Historical events The Arab traders abd oreachers came to the ports of Chittagong and Akiab in the eighth century AD and consequently the Arab Muslims came in close contact with Cox's Bazar area situated between the two ports. The greater Chittagong including Cox's Bazar was under the rule of Harikela king Kantideva in the nineth century. The Arakan king Sulat Inga Chandra (930-975) captured Chittagong in 953 AD and since then Cox's Bazar had been a part of the kingdom of Arakan. Chittagong remained part of the kingdom of Arakan till its conquest by the Mughals in 1666 AD. The Mughal general Buzurg Umed Khan captured the Magh Fort on the southern bank of the Karnafuli and the Arakanese took shelter in the Ramu Fort which was later surprised by the Mughals. The East India Company, with a view to establish settlement in Cox's Bazar area, took a liberal policy of distributing land to the cultivators and this encouraged people from different parts of Chittagong district and from Arakan to settle in Cox's Bazar area. The Burmese king Bodhapaya (1782-1819) captured Arakan in 1784 AD. About thirty thousand Arakanese escaped the atrocities of the Burmese king to Cox's Bazar area in 1799 AD. The East India Company deputed one Captain Hiram Cox to arrange for the rehabilitation of the refugees (1799). Each refugee family was granted 1 hectare (2.472 acre) of land and 26 maunds of food grains as food support for six months. Hiram Cox died (1799) before completion of the rehabilitation work. To commemorate his role in rehabilitation work a market was named after him as Cox's Bazar (market of Cox) which originates the name of the place. During the war of liberation in 1971 the Pak army killed 13 persons of Chakaria and they also set many houses and shops on fire. During this time the Pak army established military camp in the Teknaf Dakbungllow and killed about 250 innocent people of Ramu, Ukhia and Teknaf upazilas.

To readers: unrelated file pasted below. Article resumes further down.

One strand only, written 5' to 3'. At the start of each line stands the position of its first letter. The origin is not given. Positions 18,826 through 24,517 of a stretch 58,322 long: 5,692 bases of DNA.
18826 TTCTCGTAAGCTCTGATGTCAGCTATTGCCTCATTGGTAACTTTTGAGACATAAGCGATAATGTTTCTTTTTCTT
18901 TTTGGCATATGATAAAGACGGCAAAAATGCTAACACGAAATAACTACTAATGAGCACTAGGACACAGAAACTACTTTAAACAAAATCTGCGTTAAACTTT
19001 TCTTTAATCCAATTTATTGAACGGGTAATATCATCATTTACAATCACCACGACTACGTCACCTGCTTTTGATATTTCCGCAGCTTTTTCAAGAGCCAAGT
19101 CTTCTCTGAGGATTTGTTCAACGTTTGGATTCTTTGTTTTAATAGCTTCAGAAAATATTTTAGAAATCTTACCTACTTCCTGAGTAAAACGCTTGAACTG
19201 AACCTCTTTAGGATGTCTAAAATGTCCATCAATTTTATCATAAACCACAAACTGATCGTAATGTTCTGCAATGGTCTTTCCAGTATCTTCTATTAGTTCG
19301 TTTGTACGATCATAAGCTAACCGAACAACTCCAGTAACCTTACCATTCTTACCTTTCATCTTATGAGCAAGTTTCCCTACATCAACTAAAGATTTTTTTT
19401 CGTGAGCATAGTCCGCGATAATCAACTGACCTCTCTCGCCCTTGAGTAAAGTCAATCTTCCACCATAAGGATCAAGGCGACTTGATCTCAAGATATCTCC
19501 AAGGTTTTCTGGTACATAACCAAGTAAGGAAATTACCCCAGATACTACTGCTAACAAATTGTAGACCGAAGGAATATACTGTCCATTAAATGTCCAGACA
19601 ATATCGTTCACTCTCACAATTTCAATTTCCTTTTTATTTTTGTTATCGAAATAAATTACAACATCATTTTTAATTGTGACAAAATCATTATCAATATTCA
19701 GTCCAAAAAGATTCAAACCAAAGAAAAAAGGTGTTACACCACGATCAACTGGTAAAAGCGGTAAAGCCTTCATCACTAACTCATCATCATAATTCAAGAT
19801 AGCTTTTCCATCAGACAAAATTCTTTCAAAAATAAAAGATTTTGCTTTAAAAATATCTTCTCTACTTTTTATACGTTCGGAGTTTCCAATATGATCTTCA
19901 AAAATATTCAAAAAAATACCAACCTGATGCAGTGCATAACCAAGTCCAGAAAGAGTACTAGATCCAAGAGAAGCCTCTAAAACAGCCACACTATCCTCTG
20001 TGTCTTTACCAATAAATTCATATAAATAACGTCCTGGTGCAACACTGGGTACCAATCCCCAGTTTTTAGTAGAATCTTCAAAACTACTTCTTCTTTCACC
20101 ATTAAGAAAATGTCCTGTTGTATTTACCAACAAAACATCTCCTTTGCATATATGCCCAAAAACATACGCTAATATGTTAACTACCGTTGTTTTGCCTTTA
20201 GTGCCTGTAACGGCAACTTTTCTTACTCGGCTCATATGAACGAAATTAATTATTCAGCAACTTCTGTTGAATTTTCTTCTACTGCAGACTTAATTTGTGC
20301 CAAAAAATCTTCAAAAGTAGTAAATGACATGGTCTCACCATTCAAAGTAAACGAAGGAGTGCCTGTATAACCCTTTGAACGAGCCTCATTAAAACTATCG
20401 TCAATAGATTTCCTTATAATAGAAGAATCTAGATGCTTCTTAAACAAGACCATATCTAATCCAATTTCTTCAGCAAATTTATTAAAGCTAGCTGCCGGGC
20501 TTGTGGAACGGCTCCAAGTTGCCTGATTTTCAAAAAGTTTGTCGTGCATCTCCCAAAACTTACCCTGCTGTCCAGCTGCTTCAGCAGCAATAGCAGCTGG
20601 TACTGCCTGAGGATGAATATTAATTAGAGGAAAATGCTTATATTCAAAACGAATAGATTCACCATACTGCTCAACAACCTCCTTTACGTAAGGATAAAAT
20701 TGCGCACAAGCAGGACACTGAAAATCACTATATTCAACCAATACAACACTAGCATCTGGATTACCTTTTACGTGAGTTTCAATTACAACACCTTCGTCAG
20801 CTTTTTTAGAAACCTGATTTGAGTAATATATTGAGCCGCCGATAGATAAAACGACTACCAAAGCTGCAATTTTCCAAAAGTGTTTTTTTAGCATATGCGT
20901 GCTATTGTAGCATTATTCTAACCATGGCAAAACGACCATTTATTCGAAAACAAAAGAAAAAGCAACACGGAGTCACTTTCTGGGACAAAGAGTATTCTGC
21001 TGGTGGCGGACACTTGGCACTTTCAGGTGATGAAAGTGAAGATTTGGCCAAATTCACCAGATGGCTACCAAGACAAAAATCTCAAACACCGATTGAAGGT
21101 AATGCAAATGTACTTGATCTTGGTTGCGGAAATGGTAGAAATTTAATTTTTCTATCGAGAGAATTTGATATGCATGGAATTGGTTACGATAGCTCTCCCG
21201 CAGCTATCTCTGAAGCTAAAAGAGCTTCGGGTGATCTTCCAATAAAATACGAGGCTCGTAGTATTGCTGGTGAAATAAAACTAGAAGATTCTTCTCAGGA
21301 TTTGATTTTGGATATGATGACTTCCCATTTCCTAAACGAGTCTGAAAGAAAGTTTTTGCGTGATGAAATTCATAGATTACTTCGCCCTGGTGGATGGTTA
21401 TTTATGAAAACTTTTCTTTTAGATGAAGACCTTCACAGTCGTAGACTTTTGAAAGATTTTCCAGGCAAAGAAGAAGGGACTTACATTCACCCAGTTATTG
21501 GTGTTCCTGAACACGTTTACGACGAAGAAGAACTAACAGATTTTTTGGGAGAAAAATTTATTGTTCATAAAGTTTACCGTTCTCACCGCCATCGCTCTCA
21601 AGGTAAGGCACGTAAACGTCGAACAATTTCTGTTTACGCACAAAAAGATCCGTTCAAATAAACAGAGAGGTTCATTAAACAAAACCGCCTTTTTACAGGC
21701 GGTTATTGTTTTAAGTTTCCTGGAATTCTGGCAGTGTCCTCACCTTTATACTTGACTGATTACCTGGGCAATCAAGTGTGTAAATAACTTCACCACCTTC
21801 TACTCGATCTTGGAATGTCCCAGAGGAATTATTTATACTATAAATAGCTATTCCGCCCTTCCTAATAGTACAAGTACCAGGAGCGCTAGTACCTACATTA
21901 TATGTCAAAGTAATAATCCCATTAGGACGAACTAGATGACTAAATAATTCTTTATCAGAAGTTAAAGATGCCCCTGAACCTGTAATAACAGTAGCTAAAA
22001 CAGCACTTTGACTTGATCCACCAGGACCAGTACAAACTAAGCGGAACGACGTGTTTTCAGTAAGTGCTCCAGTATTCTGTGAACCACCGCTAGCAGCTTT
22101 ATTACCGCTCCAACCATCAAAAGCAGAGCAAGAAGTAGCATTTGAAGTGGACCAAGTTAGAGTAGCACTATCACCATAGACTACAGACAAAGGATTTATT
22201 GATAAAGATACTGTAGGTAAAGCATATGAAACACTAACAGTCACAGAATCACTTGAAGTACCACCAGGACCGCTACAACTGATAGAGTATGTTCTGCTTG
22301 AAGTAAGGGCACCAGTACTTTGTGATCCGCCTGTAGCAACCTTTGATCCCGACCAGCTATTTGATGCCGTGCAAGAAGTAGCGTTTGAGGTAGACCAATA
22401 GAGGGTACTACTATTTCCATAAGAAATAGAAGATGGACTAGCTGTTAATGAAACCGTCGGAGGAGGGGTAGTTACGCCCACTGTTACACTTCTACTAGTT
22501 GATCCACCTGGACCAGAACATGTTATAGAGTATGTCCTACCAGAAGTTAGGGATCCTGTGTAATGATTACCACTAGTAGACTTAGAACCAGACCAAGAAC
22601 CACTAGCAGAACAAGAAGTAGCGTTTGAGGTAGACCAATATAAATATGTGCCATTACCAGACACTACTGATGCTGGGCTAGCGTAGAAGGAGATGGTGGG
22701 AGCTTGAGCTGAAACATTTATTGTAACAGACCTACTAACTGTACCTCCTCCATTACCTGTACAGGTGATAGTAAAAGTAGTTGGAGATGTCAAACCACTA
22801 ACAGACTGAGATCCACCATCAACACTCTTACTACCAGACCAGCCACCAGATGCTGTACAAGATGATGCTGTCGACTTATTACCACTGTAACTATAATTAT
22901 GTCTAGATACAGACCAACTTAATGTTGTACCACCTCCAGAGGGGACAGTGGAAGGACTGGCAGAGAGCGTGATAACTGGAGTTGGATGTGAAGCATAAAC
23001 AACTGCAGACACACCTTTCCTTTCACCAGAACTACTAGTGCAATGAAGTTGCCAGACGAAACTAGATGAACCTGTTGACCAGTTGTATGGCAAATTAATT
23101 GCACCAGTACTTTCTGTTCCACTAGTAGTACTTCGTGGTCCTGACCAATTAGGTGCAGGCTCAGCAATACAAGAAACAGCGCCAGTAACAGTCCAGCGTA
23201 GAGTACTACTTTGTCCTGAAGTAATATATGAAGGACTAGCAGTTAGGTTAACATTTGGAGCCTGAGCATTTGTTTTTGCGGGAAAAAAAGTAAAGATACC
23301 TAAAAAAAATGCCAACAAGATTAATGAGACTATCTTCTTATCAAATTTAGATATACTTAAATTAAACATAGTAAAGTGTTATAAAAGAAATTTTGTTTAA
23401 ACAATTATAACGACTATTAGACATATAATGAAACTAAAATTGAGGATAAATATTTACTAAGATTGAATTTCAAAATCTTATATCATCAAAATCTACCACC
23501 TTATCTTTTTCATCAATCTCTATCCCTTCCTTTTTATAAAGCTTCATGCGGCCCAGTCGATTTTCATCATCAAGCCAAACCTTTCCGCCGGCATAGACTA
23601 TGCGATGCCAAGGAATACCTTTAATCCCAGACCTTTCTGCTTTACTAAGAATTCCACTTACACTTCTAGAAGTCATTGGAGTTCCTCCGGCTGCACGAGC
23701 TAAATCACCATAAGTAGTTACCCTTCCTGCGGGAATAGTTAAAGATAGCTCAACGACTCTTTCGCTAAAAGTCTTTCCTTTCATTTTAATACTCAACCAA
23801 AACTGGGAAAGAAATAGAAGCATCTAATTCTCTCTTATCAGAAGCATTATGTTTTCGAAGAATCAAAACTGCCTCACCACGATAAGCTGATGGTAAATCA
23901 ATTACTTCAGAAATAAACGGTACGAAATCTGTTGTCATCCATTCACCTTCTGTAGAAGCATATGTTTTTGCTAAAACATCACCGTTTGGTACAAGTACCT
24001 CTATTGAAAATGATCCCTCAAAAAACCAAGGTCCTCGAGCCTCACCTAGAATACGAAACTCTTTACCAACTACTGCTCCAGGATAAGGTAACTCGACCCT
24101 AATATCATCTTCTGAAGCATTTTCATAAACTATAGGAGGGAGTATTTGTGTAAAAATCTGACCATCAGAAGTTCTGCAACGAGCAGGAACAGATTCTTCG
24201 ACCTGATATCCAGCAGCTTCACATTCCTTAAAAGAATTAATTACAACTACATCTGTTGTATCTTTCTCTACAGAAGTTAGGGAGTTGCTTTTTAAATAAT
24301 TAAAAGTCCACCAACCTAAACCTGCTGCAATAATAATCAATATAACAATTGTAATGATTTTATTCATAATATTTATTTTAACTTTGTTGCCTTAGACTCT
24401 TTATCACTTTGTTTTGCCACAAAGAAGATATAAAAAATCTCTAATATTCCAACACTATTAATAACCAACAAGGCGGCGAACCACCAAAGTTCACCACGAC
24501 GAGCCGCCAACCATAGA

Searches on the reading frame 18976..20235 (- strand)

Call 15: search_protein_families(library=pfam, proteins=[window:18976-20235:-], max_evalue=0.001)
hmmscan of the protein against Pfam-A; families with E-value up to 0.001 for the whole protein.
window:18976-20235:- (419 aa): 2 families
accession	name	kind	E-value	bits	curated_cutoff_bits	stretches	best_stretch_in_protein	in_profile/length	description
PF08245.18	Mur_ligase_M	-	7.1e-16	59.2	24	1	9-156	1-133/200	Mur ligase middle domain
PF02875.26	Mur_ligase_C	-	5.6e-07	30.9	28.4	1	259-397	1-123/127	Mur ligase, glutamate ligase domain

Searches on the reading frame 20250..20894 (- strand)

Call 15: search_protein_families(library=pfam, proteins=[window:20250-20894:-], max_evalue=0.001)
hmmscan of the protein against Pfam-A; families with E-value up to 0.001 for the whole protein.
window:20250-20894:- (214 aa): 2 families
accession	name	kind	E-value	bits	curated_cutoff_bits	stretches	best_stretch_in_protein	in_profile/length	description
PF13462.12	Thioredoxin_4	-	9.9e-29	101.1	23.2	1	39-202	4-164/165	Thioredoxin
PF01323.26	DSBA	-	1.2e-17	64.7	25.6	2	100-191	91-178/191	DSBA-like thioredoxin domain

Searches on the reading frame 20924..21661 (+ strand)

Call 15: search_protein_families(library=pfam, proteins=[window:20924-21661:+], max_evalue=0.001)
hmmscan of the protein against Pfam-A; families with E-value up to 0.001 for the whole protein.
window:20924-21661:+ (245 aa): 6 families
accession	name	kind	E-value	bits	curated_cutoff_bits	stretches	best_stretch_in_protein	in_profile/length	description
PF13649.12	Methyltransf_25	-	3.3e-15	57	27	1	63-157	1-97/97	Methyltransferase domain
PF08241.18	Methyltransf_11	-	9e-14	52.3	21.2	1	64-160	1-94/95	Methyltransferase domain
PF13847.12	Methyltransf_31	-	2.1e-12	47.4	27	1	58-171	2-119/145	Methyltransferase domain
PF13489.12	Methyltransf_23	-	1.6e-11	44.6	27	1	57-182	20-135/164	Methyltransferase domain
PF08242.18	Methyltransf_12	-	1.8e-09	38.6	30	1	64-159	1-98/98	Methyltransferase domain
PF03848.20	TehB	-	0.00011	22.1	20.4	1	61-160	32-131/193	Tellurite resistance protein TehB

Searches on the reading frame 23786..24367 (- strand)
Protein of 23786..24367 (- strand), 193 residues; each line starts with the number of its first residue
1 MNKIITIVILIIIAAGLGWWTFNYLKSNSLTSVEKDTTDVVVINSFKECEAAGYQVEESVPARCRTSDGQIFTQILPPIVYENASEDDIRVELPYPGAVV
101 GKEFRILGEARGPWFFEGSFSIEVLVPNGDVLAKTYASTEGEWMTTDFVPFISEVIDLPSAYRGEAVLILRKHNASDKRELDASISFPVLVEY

Marks of the War of Liberation Memorial monument 3; mass killing site 1.